Future SPOTLIGHTs will highlight different American makers in particluar. This SPOTLIGHT is focusing on across the board a variety of whistles made in the USA.
First up is a knife combination patented in the USA by James A. Frary in 1880. The smaller end is crafted into a whistle and one may note the detailed work on the sides.
There is another model with two blades. This example is a production whistle and others can be found with a diligent search.
Next up, is the striking example of the only known example by North Brothers, of an escargot of unique design. Perhaps an experimental effort or prototype, it is stamped several times with Patent numbers and pending. None of which has been found on any patent searches.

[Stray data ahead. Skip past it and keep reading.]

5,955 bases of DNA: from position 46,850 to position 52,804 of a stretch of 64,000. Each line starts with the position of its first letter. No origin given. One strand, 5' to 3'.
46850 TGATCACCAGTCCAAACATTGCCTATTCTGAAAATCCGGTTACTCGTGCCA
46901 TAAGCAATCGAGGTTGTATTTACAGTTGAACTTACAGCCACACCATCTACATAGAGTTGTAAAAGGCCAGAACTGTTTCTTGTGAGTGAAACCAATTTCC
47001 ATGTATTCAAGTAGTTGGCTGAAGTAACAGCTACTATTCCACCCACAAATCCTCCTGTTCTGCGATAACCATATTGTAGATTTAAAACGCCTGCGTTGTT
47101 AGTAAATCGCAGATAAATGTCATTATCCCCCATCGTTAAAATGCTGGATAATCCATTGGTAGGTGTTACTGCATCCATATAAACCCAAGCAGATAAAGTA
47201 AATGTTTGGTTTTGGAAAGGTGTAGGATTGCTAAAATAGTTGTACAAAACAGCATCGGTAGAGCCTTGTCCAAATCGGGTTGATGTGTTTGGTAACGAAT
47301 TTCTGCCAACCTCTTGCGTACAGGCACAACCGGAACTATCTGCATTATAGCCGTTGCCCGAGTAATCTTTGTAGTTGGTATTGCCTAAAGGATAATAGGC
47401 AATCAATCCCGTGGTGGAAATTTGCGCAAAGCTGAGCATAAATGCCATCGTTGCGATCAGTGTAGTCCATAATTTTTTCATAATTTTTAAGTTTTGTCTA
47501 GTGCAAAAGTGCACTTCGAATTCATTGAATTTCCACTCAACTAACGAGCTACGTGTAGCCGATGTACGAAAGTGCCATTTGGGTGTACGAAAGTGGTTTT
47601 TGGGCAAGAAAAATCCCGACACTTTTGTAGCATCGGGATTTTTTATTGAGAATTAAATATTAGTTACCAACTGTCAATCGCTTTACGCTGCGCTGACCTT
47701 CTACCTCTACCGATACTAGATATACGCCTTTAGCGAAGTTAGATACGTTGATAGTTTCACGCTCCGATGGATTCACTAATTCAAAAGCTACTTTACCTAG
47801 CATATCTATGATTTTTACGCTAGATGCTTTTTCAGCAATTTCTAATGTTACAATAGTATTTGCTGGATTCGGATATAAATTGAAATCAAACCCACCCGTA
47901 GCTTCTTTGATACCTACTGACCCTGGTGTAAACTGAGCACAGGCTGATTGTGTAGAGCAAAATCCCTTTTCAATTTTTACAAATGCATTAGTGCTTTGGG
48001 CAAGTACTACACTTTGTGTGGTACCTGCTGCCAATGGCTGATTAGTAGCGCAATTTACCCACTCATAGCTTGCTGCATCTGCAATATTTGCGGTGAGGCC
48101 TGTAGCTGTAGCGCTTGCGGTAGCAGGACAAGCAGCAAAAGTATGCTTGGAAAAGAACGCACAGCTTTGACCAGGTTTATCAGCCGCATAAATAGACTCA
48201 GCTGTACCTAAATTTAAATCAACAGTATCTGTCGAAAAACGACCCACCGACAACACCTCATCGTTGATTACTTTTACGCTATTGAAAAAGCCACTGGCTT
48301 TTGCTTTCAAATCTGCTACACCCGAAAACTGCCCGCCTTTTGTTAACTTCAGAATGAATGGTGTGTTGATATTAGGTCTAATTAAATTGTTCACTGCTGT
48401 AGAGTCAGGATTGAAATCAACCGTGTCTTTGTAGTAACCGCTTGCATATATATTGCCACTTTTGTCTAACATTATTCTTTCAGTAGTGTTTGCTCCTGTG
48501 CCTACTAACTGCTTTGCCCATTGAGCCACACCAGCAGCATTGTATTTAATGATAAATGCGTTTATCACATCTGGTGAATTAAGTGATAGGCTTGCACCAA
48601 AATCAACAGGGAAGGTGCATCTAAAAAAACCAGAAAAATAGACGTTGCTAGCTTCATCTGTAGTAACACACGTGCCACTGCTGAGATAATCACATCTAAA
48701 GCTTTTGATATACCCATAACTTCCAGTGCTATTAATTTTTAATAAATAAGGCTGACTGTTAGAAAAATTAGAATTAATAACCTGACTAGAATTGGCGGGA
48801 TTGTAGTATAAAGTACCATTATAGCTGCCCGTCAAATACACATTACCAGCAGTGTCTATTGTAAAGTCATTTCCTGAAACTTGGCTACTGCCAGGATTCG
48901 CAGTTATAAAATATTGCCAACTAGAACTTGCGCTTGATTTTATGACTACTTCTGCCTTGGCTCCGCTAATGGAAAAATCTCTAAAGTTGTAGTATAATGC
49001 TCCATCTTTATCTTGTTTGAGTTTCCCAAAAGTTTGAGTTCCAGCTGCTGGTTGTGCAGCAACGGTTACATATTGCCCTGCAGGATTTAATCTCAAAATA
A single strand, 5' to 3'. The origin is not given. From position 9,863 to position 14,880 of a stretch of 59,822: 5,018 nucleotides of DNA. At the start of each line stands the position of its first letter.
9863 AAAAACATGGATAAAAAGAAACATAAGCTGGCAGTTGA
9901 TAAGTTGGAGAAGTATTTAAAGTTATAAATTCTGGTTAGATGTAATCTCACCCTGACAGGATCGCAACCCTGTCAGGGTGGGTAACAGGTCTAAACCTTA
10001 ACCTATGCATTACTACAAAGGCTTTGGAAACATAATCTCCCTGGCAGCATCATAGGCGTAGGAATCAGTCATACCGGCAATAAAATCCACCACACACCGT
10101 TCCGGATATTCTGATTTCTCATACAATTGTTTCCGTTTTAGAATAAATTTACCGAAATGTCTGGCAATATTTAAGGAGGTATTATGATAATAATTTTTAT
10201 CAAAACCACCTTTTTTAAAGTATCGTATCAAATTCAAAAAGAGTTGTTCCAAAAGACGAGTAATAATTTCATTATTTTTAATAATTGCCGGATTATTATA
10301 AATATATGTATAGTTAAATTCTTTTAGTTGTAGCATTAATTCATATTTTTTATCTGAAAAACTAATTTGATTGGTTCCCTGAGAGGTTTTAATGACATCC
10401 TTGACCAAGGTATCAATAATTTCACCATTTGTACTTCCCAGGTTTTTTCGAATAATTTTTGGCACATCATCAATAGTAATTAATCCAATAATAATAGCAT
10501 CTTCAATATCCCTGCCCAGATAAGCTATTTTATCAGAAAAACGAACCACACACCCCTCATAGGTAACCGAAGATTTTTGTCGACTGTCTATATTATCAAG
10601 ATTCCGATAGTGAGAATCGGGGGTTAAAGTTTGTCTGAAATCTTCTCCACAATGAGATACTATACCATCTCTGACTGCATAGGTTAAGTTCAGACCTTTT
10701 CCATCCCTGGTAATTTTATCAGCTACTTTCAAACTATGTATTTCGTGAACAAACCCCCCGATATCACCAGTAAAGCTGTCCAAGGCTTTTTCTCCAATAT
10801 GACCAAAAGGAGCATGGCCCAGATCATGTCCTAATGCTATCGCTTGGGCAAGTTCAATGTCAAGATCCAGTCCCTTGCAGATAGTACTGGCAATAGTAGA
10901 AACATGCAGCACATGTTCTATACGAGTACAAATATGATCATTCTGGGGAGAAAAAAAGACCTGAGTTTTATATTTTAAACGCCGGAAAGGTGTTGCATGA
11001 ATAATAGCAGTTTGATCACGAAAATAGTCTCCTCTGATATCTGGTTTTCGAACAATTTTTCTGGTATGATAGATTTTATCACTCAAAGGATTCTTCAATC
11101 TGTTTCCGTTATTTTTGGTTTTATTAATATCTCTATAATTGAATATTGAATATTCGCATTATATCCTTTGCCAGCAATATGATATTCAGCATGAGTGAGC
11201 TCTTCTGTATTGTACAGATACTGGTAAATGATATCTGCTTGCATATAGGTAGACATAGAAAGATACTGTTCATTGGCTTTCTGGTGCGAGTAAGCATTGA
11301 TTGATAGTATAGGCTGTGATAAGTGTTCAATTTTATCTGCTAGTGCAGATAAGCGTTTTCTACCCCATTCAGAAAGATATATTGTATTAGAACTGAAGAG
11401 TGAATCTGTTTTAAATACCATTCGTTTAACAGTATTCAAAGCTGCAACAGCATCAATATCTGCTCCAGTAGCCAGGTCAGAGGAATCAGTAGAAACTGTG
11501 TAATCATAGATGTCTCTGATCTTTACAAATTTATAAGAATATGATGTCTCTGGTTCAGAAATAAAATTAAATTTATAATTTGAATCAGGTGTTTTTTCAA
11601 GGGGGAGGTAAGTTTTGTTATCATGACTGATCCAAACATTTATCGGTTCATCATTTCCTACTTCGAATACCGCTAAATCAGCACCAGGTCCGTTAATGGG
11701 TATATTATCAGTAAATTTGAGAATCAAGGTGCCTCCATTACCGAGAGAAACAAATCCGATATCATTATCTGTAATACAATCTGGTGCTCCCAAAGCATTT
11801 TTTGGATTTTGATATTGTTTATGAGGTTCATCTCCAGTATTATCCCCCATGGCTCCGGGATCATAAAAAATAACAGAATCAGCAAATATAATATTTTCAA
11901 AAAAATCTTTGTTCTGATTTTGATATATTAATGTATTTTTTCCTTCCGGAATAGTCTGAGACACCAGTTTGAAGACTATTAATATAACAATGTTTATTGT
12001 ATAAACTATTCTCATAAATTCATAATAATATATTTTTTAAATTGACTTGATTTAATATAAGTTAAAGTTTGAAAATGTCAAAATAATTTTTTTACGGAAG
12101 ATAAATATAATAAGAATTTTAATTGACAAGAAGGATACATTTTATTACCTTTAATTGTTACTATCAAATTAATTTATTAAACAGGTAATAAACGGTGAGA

Circa 1897, the North Brothers, best known for tools, were located in Philadelphia, PA, USA. Note there is not a knop for suspension and also the drill holes for the cuts to the window. It does contain the original cork ball, not wooden.
The Bridgeport Gun Implement Company known simply as BGI made many types of whistles of metal and other materials. Shown here is one of two sizes model #601 a 50 caliber bullet (model #601C being the other). It is very high pitched almost shrill and made with exceptional quality for a very early production whistles. Patented by Charles Leet in 1881, there followed a few variations, mainly in the knops.
Dual and more chambered whistles came to be quite popular in many designs. Here is a very early model with an extended mouthpiece patent dated 1864, but not found as yet in specific drawings.